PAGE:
Canada's Grain Farmers Stage Prairie Revolt

It will be a bittersweet harvest for many of Canada's farmers this year. Just as grain hoppers are filling with a record harvest, the Canadian government has rejected calls to allow farmers to choose where to sell their grain.

The grain-marketing monopoly of the Canadian Wheat Board will continue, Agriculture Minister Ralph Goodale said on Friday, Sept. 6. His support of the board runs contrary to a review panel that recommended a limited dual marketing system, allowing farmers to sell some grains on the open market.

Canada's 25 million tons of wheat claimed more than one-fifth of the world market last year. The Wheat Board controls some $10 billion (Canadian; US$7.3 billion) in sales of several grains.

While opposing an end to the board monopoly, Mr. Goodale said he wants to amend the Canadian Wheat Board Act, which would make the Winnipeg-based board more accountable to farmers.

The timing of the decision has left many farmers fuming.

Though the issue has dominated agricultural news for more than a year, the announcement was made during the busiest week of the farming calendar. Western Canadian farmers are working around the clock to bring in an expected record harvest.

"This is not ironic," says farmer Glen Goertzen. "It's part of the plan. He makes that kind of statement at this time of the year, when people are really busy with harvest. We have no time to counteract or complain or anything."

Mr. Goertzen is a member of the Alberta Grain Commission and an adviser to the province's farm minister. He works 4,000 acres near Botha, central Alberta.

In Alberta, where farmers are among the most militant, the provincial government has said it will support farmers who choose to break the law and sell grains independent of the board. Farmers in neighboring Saskatchewan have largely supported monopoly sales;those in Manitoba are split.

Over the past year, farmers have challenged the board's control over the sales of wheat and barley. Some have been prosecuted for selling their grain directly to American buyers.

Recent high prices for wheat have encouraged the sales south of the border. American buyers have been paying as much as 30 percent more than prices paid by the Canadian Wheat Board.

The long-awaited decision by the federal government led some analysts to predict that farmers will step up defiance of the board.

But at the Botha Mercantile Store, beneath a pressed-tin ceiling, men with large hands and weathered faces have a more urgent concern: A late spring has left them with a shortened growing season. With only days left before the first frosts of winter, the talk is about whether they should harvest their still-green wheat or leave it for another week, hoping that the frosts will be late. If it freezes, they'll lose more money than if they harvest the wheat before it's ready.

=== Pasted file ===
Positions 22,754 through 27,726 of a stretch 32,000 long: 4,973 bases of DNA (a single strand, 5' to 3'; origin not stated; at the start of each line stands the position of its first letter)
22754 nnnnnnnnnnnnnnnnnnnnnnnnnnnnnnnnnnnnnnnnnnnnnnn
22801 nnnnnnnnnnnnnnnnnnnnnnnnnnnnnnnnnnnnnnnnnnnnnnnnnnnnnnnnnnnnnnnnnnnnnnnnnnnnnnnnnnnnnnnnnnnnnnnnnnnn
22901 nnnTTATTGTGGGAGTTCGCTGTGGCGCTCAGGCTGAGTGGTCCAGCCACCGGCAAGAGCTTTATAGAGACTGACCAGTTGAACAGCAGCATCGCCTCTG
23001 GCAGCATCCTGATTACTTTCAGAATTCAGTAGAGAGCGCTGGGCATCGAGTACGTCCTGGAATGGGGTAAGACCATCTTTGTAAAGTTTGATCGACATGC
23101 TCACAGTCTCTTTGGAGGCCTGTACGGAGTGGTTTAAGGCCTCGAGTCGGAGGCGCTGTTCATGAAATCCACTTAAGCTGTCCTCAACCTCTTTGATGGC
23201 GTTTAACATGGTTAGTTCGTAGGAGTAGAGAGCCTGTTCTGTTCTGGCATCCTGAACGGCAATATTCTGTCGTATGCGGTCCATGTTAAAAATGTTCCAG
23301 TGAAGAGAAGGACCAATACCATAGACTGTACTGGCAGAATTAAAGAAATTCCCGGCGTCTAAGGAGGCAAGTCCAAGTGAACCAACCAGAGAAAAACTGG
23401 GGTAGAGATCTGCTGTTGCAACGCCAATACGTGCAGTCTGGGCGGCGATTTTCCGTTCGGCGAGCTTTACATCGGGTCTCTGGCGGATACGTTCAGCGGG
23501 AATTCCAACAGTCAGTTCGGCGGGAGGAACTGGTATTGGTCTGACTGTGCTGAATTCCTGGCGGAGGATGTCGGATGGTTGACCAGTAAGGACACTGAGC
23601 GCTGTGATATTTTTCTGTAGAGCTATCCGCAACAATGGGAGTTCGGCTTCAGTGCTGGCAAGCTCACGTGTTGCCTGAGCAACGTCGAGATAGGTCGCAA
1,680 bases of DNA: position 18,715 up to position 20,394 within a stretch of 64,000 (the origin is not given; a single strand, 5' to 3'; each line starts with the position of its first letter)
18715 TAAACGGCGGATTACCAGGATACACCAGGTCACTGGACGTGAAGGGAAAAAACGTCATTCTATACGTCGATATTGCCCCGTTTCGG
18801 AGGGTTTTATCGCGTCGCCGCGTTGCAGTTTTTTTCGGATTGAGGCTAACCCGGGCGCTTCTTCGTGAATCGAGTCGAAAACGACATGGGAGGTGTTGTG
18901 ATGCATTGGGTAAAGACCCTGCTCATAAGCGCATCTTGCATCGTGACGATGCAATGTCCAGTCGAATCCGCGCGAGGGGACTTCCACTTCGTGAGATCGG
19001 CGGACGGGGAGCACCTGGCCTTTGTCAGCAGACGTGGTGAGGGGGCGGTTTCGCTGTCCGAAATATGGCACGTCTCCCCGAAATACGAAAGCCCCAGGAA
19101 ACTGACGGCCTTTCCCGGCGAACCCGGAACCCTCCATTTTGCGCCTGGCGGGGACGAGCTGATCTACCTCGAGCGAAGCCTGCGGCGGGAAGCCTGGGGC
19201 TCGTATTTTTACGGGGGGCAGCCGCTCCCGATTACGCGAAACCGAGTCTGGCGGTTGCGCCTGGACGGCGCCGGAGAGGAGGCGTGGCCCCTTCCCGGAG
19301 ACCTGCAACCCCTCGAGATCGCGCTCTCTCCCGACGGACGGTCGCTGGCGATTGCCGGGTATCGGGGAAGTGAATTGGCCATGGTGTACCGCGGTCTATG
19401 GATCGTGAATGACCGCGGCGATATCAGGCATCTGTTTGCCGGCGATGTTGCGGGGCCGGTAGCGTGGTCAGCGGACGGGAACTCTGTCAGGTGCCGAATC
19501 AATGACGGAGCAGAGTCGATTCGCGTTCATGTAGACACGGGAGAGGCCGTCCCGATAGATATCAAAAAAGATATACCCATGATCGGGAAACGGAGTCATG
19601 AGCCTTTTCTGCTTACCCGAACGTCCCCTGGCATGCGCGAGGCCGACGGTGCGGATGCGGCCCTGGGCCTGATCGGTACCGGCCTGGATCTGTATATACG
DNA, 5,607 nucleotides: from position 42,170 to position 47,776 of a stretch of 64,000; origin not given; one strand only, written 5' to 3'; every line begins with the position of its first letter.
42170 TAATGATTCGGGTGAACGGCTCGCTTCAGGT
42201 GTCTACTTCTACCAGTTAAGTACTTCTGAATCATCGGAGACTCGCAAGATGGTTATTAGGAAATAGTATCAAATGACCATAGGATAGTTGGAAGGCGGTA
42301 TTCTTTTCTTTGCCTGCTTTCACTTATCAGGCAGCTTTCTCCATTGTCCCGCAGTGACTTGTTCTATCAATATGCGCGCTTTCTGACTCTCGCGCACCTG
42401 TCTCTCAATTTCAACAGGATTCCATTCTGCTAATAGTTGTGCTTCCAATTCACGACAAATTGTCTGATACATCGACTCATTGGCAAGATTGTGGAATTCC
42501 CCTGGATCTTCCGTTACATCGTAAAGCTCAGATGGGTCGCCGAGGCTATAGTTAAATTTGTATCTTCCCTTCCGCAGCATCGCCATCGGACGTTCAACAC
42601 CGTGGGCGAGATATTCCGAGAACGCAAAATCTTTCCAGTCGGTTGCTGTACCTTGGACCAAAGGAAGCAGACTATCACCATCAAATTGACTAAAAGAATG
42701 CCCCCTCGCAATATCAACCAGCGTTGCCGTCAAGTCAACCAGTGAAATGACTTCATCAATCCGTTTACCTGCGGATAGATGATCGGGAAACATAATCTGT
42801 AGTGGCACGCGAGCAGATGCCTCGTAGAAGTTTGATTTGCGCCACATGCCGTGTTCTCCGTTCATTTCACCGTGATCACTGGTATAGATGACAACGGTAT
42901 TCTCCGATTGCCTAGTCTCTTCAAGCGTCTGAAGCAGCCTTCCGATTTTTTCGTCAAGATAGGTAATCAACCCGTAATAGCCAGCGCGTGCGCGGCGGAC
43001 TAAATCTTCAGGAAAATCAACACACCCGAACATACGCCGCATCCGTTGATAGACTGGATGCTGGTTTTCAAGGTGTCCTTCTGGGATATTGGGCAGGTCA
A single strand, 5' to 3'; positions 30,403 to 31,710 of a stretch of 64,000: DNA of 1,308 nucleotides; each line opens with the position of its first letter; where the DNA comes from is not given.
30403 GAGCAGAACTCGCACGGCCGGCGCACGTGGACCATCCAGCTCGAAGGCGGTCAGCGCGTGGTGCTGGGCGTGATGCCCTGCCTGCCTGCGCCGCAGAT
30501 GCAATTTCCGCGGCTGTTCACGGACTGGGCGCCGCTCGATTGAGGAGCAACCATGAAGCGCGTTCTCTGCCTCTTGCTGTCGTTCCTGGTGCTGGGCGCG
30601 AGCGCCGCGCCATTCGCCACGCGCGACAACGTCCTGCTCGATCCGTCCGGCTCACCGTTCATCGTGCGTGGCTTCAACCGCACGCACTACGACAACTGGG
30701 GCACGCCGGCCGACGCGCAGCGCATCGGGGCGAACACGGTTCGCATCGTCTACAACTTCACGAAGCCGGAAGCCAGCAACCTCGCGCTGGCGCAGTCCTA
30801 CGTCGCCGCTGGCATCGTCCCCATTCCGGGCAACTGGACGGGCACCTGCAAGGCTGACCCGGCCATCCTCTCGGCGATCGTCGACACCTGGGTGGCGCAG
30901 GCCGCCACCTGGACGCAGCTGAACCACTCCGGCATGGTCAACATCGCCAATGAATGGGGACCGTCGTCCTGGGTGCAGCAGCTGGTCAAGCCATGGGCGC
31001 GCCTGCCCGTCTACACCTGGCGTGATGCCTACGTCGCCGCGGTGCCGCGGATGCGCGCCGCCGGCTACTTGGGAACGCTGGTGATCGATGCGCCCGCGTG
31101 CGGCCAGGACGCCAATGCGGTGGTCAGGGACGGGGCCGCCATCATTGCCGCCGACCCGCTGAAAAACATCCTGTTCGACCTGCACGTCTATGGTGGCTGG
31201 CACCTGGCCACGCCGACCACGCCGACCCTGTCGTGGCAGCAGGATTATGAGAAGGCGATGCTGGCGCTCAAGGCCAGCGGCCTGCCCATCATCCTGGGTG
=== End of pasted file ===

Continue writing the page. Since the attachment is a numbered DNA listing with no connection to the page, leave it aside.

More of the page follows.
Still, some farmers are already making their opposition to the federal decision known. They are well-informed and increasingly impatient with what they see as a secretive and archaic Canadian Wheat Board. Farmers for Justice, a group representing militant supporters of private sales, says it will go to the courts.

Goertzen has sent a letter of protest to the federal minister of agriculture. In it he said farmers had "done all the negotiating we can." As Goertzen says in an interview, "Civil disobedience looks like the best route for me. If I find an avenue that provides me with a higher price, that's where my grain is going to go."

About 80 percent of the wheat grown in the three prairie provinces is exported. "The world is changing," Goertzen says. "We're not selling government-to-government nearly as much as we were 20 years ago. We're selling more and more grain to small countries and to individuals in smaller countries and to niche markets.... Sales can be met far better by individuals or small companies than they ever can be met by a government-run organization. And that's just a fact."

But not all farmers want to throw out the current system. Before the agency was created more than 60 years ago, many farmers had a difficult time marketing their grain. Retired farmer Ray Nitsky harvested wheat in the Settler area of central Alberta for more than 50 years. He says that the board does need to change. But he also says that today's young farmers don't fully appreciate how vulnerable farmers once were to major grain buyers.

"Grain companies dictated what they were going to pay," Mr. Nitsky recalls. The Canadian Wheat Board's single-desk marketing improved the prices that farmers received for their crops.

But Goertzen estimates farmers now are losing $37 an acre because of the board's low prices and high transport costs.

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